Daren You


Alberto Sinigaglia

Artist Feature

Every week an artist is featured whose single image was published by Der Greif. The Feature shows the image in the original context of the series.

Juan Stockenstroom - Otherness

Sep 20, 2017

South African identity can be seen as the construction of a norm against which all “others” are defined. This construction has set up a social order against which race, sexual orientation, gender and faith is measured. In South Africa this norm has been engineered by a history of slavery, colonialism and apartheid, with some groups being rendered un-autonomous – their identity defined only by comparison to the imagined norm.

Through morphed and exaggerated portraits, this work investigates the notion of otherness in South Africa’s millennial generation. While the antiquated understanding social and cultural norms still stand, a new generation of independent radical thinkers in South Africa are redefining social identity and sitting comfortably within their otherness. They are a new generation – redefining norms and taking ownership of their social identities.

Artist Blog

The blog of Der Greif is written entirely by the artists who have been invited to doing an Artist-Feature. Every week, we have a different author.


Sep 25, 2017 - Juan Stockenstroom

The rise of the internet has allowed us to access and communicate in ways that were not possible in the past.  Being a millennial, most the work & artists I discover usually comes by exploring online or via social media.  To finish off my week of posts I would like to share (in no particular order) some of my fondest images at present. I feel like I am always learning, and these artists have most definitely been an influence on my work.  And so with that being said, I would like to end this post with a quote by Elliot Erwitt –   “The whole point of taking pictures is so that you don’t have to explain things with words.”

Maimouna Guerresi

Sep 24, 2017 - Juan Stockenstroom

A common pattern that attracts me to certain images is the sculptural use of materials to enhance or exaggerated form, coupled with simple compositions that forces me to look twice and then really stare and study.  Maimouna Guerresi is one of my favourite artists.  The use of flowing material on almost bodiless figures which appear to levitate at times evokes a feeling of mysticism.  She describes her work as her moods being expressed as faces, colour and emotions, where the body is no longer a soul, but rather like a temple to house the augment of the Divine.

Laura Panack

Sep 23, 2017 - Juan Stockenstroom

The use of natural light and genuine connection to her subjects makes Laura Panacks work feel timeless. I stumbled upon Laura’s work when she first won the John Kobal Award for The National Portrait Gallery Taylor Wessing Prize in 2014. The almost effortless and fearless connection she has with her subjects is a trait that I admire. In her ongoing project “The Walks” Laura explains her process of just catching a train to some unplanned destination, armed only with her camera, and then just exploring the area and searching or waiting for subject matter to present itself.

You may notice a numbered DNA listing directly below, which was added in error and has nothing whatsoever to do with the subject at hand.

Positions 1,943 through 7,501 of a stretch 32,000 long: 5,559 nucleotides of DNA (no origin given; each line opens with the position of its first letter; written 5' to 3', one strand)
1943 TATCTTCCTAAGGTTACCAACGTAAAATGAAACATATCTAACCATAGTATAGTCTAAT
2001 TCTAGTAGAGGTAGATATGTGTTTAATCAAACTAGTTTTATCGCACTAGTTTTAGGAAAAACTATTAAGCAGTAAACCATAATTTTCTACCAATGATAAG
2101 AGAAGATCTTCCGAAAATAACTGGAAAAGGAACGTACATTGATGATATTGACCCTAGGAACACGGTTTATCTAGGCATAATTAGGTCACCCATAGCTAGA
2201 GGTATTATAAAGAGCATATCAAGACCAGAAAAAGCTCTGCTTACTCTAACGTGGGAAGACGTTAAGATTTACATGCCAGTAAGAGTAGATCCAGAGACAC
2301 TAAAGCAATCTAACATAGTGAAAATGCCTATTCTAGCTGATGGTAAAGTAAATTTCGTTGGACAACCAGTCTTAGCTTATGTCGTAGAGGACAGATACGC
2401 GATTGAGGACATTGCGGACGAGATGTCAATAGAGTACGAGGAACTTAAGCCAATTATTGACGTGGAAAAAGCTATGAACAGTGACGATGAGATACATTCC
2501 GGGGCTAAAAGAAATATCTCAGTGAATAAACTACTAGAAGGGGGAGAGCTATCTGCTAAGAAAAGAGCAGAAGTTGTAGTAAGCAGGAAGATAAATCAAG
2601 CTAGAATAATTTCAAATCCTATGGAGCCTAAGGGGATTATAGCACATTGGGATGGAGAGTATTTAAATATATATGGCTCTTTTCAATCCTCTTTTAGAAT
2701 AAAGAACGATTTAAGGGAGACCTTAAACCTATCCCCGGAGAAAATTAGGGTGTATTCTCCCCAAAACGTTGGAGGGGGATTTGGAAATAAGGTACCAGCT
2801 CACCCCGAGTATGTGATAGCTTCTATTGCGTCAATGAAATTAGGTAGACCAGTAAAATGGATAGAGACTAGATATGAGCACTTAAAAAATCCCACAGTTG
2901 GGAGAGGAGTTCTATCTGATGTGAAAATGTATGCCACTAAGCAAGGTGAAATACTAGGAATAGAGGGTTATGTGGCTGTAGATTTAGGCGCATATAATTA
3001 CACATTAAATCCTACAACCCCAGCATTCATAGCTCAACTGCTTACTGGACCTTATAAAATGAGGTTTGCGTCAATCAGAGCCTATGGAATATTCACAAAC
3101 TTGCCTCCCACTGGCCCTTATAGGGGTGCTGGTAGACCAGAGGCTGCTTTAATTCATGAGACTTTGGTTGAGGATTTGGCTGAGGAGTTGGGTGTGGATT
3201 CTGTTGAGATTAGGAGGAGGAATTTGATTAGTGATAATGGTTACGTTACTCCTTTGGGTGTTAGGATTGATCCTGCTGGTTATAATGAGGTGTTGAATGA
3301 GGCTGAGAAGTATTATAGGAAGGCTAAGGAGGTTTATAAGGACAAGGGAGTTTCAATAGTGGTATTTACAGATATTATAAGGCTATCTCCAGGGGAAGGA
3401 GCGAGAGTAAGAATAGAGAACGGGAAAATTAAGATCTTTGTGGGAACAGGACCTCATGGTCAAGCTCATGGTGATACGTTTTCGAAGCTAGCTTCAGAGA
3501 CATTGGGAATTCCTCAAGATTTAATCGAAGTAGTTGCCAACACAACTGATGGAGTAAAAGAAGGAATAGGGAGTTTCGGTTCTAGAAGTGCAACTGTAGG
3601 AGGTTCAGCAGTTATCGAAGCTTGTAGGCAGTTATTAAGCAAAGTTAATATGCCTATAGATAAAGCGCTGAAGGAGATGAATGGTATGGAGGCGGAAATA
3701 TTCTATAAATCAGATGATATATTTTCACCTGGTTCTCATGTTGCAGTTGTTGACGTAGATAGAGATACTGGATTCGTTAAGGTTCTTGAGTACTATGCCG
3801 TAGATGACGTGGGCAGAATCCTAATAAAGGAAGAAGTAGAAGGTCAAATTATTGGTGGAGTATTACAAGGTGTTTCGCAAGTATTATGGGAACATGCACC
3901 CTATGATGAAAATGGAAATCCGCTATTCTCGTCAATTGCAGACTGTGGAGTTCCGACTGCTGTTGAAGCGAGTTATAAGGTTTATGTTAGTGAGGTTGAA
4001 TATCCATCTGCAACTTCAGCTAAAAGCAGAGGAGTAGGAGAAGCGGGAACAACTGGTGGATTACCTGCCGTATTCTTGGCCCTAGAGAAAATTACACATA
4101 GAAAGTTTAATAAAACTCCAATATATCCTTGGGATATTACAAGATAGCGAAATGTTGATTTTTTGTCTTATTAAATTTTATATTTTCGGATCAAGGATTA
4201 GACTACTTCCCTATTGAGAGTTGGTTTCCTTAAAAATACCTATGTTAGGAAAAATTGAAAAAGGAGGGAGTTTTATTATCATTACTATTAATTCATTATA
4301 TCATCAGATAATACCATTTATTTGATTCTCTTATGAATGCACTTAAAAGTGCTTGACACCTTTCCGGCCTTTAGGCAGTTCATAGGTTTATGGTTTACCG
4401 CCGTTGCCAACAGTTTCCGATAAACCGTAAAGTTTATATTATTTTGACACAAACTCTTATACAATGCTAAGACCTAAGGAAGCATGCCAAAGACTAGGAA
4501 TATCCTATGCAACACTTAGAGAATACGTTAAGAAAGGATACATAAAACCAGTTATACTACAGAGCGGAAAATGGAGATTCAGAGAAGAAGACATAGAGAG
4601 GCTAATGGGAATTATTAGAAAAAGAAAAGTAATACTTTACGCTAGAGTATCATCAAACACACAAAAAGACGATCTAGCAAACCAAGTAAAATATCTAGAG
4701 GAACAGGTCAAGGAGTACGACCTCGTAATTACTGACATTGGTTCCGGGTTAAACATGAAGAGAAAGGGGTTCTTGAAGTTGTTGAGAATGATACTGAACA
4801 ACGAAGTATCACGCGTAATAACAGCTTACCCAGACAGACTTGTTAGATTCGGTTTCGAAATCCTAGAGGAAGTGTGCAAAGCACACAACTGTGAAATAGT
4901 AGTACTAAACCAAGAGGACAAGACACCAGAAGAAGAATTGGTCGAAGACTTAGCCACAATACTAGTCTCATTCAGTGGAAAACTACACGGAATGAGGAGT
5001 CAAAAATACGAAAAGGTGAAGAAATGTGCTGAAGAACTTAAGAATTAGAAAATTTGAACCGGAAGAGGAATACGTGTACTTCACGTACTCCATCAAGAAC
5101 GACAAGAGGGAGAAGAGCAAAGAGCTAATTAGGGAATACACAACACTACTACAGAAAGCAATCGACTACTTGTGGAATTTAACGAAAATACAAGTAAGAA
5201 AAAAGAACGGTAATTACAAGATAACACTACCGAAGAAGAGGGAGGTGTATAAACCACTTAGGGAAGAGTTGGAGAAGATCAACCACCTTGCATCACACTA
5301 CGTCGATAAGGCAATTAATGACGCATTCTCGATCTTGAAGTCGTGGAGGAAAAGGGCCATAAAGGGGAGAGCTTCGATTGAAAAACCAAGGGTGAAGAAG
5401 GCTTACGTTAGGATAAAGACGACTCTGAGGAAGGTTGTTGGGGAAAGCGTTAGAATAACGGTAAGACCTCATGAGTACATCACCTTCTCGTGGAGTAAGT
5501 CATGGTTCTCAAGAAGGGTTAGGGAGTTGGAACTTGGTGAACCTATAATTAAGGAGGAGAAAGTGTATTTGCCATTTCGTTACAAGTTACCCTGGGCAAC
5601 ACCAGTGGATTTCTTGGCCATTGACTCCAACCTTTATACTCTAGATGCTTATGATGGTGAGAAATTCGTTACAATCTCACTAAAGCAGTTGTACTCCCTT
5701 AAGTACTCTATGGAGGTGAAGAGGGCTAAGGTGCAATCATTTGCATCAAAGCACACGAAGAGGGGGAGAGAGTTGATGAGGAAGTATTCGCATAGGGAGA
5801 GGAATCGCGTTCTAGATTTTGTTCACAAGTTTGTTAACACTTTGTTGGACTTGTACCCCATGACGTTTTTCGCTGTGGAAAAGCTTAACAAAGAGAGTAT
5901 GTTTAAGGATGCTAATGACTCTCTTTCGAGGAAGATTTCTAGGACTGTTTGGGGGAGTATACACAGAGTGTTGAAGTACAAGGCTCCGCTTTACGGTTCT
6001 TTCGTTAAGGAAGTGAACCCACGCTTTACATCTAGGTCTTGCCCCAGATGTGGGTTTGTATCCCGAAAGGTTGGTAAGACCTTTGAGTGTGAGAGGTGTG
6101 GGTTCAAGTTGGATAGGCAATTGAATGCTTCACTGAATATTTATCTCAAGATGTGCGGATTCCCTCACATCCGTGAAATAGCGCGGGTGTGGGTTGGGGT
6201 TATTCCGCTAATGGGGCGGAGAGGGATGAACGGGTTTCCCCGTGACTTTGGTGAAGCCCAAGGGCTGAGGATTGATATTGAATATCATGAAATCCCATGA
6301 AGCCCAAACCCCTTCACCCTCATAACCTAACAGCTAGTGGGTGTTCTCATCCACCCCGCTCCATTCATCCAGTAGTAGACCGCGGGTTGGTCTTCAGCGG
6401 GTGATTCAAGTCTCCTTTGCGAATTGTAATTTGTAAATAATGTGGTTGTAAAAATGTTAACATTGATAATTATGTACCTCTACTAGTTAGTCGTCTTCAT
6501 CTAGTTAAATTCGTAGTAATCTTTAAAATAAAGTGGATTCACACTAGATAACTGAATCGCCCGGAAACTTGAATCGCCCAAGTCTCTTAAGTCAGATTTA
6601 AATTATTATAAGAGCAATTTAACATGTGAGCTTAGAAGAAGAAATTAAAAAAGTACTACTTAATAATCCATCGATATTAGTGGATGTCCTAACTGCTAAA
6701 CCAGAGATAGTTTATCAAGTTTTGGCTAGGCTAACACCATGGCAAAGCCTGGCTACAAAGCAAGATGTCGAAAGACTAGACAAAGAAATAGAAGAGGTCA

Me, myself and I – Samuel Fosso

Sep 22, 2017 - Juan Stockenstroom

The great Malik Sadibe once said: “It’s all the same. It’s the same face. We always look for an idea, for the same face, for the same position. There is no such thing as a “European” or an “African photography.” It’s all the same thing. And ironically enough this quote perfectly describes the work of Samuel Fosso a Cameroonian Photographer who has worked for most of his career in the Central African Republic mostly using himself as a subject to portray various characters and stereotype.  Fosso created a body of work that over the years became increasingly provocative and experimental.  After winning an award at the African Photography Encounters, Africa’s most important photography festival, in 1994, Fosso gained international recognition; today, he is widely considered one of Africa’s most important contemporary artists.

The curious work of Adrian Samson

Sep 21, 2017 - Juan Stockenstroom

I first came across Adrian Samson’s work while living in London.  Back then I was trying to make it as a retoucher and remember being intrigued with the composition, subject matter and just the overall beautiful use of lighting in his work.  Over the years the aesthetic and content of his work have transformed. He is one of those rare artists who has the ability to straddle both the art world and the commercial world successfully and without compromise. His imagery – colourful, playful, unpredictable and in many senses sculptural in quality and composition, forming somewhat of visual language that creates its own rhythm.